But

His exertions in the cause, his persevering industry, his degrading compliance, his unresisting humility, his steadfast dependence, at length caught the attention of one of the leaders of the party; who was pleased to observe that Dabble was a very useful fellow, who would go all lengths. From that moment his fortune was made; he was hand and glove with orators and slang-whangers; basked in the sunshine of great men's smiles, and had the honour, sundry times, of shaking hands with dignitaries—during elections!

I will not fatigue myself with tracing this caterpillar in his slimy progress from worm to butterfly; suffice it that Dabble bowed and bowed, and fawned, and sneaked, and smirked, and libelled, until one would have thought perseverance itself would have settled down into despair. There was no knowing how long he might have lingered at a distance from his hopes, had he not luckily been tarred and feathered for some of his electioneering manœuvres― this was the making of him! Let not my readers stare-tarring and feathering here is equal to pillory and cropped ears in England; and either of these kinds of martyrdom will ensure a patriot the sympathy and suffrages of a faction. His partisans, for even he had has partisans, took his case into consideration—he had been kicked, and cuffed, and disgraced, and dishonoured in the cause-he had licked the dust at the feet of the mob-he was a faithful drudge, slow to anger, of invincible patience, of incessant assiduity-a thorough-going tool, who could be curbed, and spurred, and directed at pleasure-in short, he had all the important qualifications for a little great man, and he was accordingly ushered into office amid the acclamations of the party. The leading men complimented his usefulness, the mul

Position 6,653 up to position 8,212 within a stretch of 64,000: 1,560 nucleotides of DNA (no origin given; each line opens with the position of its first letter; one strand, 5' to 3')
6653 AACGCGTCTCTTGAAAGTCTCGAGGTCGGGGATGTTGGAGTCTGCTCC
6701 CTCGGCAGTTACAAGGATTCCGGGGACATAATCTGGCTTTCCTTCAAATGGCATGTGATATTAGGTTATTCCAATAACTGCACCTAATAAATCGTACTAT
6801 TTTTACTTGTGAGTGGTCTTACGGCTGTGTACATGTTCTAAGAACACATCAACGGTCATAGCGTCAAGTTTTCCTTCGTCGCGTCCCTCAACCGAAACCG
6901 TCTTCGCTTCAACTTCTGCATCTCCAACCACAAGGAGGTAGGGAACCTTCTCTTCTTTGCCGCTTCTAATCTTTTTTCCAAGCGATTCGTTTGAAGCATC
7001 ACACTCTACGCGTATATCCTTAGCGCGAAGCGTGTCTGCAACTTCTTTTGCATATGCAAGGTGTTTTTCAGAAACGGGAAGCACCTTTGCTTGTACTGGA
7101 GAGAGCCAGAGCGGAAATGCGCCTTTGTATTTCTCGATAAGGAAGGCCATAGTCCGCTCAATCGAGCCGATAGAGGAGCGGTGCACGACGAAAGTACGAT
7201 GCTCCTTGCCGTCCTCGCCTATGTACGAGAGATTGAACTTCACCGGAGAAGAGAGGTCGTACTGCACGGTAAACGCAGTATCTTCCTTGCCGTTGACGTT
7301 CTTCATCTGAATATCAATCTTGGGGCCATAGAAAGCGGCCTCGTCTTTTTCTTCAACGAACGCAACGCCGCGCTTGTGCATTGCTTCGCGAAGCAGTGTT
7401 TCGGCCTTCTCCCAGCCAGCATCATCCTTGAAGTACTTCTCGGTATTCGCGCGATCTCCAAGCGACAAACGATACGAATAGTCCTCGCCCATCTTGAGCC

titude his republican simplicity, and the slangwhangers vouched for his patriotism. Since his elevation he has discovered indubitable signs of having been destined for a great man. His nose

has acquired an additional elevation of several degrees, so that now he appears to have bidden adieu to this world, and to have set his thoughts altogether on things above; and he has swelled and inflated himself to such a degree, that his friends are under apprehensions that he will one day or other explode and blow up like a torpedo.

No. XVI.-THURSDAY, OCTOBER 15, 1807.

STYLE, AT BALLSTON.

BY WILLIAM WIZARD, ESQ.

NOTWITHSTANDING Evergreen has never been abroad, nor had his understanding enlightened, or his views enlarged by that marvellous sharpener of the wits, a salt-water voyage, yet he is tolerably shrewd and correct, in the limited sphere of his observations; and now and then astounds me with a right pithy remark, which would do no discredit even to a man who had made the grand tour.

In several late conversations at Cockloft-hall, he has amused us exceedingly by detailing sundry particulars concerning that notorious slaughter-house of time, Ballston Springs, where he spent a considerable part of the last summer. The following is a summary of his observations::

Pleasure has passed through a variety of significations at Ballston. It originally meant nothing more than a relief from pain and sickness; and the patient who had journeyed many a weary mile to the Springs, with a heavy heart and emaciated form, called it pleasure when he threw by his crutches, and danced away from them with renovated spirits, and limbs jocund with vigour. In process of time pleasure underwent a refinement, and appeared in the likeness of a sober unceremonious country-dance, to the flute of an amateur, or the three-stringed fiddle of an